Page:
Thread: Memory allocation of 1D Arrays (C89 compiler)

  1. #1
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    Unhappy Memory allocation of 1D Arrays (C89 compiler)

    Code:
    #include<stdio.h>
    void main()
    {
            int a[10];
            a[15]=100;
            printf("%d",a[15]);
    }
    this code snippet should not be compiled due to obvious reasons but it is getting compiled and it is also printing the value of a[15] as 100...Why so???? i searched and found about VLA (variable length array s in the C99 compiler ) but that is not the answer....would be very obliged if someone could give a proper answer.... I have tried different compilers like devC,turboC,ideone.org

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    C++ Witch laserlight's Avatar
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    This is the C++ forum. Since you wrote "C89" and your code is stylistically C, I shall move this post to the C forum.

    Quote Originally Posted by hindol.it
    this code snippet should not be compiled due to obvious reasons but it is getting compiled
    The obvious reason is that -- freestanding implementations and a particular interpretation of the C standard aside -- the return type of main should be int, but you declared it as void. Some compilers may accept it; others won't.

    Quote Originally Posted by hindol.it
    and it is also printing the value of a[15] as 100...Why so????
    Accessing an array out of bounds results in undefined behaviour. This means that if the compiler is able to determine it, the compiler can choose to refuse to compile... or it can compile the code but do something entirely different. In the most usual case for such out of bounds access though, this may lead to a crash due to accessing/overwriting memory that should not have been accessed/overwritten.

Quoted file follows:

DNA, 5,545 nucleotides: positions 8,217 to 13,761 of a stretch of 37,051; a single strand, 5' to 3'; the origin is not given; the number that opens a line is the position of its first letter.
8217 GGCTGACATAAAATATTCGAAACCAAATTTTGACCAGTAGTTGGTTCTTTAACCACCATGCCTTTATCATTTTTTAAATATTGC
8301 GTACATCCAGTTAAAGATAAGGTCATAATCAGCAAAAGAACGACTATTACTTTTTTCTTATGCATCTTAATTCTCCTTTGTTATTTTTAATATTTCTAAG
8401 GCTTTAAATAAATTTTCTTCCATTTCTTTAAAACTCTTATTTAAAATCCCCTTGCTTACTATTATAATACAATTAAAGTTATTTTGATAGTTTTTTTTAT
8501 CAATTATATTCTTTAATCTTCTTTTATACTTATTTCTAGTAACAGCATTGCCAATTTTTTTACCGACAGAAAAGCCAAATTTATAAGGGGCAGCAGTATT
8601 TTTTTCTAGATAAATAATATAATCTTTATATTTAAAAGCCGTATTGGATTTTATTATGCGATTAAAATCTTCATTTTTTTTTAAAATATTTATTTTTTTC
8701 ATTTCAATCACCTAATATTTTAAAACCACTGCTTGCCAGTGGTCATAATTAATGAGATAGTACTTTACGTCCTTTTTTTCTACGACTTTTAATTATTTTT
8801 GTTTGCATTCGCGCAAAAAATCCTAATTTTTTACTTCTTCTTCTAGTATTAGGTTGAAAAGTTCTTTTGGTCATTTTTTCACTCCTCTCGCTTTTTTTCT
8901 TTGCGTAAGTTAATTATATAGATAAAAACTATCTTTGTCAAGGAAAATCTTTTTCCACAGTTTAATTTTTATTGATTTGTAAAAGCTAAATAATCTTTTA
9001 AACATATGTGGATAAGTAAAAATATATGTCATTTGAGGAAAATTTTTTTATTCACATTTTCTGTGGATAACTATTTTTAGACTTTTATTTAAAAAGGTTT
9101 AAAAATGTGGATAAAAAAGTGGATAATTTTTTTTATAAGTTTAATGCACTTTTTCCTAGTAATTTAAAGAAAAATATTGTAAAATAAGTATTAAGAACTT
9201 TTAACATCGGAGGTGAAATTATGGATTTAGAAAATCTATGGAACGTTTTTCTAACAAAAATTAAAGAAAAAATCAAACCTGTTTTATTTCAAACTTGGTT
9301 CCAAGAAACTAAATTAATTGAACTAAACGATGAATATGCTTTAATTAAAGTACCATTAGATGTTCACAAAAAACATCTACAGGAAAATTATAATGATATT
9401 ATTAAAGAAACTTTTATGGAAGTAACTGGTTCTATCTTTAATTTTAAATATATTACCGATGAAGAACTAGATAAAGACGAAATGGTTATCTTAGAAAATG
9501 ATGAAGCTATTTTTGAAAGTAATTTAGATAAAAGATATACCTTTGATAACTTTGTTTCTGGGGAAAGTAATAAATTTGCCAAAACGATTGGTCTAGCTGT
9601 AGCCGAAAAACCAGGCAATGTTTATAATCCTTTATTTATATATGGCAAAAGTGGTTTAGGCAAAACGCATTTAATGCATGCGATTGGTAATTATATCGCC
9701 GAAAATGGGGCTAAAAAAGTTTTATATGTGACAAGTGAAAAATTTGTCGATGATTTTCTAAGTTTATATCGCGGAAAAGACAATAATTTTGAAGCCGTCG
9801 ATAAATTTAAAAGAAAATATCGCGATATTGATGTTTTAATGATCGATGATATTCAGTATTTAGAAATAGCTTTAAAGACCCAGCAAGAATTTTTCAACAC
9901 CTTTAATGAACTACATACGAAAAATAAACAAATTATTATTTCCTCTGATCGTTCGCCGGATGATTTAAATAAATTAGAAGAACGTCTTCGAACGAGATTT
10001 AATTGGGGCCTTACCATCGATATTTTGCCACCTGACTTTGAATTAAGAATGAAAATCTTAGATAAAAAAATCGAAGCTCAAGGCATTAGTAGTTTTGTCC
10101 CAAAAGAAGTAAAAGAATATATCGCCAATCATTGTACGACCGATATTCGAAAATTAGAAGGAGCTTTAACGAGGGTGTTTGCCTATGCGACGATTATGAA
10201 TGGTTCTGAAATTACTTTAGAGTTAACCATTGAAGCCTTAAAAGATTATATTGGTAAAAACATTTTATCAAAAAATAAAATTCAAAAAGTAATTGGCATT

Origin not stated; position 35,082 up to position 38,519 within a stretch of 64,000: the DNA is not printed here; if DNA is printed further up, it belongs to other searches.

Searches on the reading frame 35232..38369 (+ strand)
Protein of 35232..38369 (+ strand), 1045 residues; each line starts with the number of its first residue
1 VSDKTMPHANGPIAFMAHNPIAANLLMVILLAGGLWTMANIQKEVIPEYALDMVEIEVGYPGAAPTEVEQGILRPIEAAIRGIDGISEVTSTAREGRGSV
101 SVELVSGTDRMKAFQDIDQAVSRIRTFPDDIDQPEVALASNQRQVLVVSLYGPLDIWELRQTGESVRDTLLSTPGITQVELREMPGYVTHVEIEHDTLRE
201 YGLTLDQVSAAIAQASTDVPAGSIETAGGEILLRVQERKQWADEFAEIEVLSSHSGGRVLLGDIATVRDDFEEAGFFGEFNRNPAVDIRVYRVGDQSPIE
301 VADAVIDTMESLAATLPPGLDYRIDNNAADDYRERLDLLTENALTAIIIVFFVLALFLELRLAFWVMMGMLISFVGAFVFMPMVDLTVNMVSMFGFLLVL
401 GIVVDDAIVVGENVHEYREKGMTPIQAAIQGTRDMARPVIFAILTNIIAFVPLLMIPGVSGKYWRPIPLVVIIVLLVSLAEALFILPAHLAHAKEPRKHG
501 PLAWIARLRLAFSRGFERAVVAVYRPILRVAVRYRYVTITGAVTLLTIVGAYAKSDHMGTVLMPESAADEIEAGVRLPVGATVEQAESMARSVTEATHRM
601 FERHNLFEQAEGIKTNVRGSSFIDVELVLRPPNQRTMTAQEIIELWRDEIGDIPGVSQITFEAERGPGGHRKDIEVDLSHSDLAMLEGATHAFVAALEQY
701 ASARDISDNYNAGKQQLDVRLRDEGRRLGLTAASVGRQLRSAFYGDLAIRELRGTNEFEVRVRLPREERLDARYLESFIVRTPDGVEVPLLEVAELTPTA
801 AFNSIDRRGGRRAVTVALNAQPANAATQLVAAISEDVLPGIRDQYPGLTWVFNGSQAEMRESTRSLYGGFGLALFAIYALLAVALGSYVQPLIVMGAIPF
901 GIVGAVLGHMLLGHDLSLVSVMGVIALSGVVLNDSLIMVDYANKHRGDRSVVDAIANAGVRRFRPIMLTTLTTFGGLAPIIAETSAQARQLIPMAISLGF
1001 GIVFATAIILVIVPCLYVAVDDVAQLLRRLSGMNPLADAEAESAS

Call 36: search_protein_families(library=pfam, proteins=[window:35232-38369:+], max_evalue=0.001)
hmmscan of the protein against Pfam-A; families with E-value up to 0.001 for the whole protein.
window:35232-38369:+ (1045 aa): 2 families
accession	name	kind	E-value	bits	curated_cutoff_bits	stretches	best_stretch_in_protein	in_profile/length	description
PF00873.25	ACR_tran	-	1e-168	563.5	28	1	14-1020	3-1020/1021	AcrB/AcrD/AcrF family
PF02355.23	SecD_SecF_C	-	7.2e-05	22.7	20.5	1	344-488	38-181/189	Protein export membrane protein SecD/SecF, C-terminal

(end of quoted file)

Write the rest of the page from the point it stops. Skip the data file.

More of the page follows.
Hence, printing a[15] as 100 is within the realm of possibilities.

    Quote Originally Posted by hindol.it
    i searched and found about VLA (variable length array s in the C99 compiler ) but that is not the answer....
    Indeed, VLAs have nothing to do with this since the array a is not a VLA.
    Quote Originally Posted by Bjarne Stroustrup (2000-10-14)
    I get maybe two dozen requests for help with some sort of programming or design problem every day. Most have more sense than to send me hundreds of lines of code. If they do, I ask them to find the smallest example that exhibits the problem and send me that. Mostly, they then find the error themselves. "Finding the smallest program that demonstrates the error" is a powerful debugging tool.
    Look up a C++ Reference and learn How To Ask Questions The Smart Way

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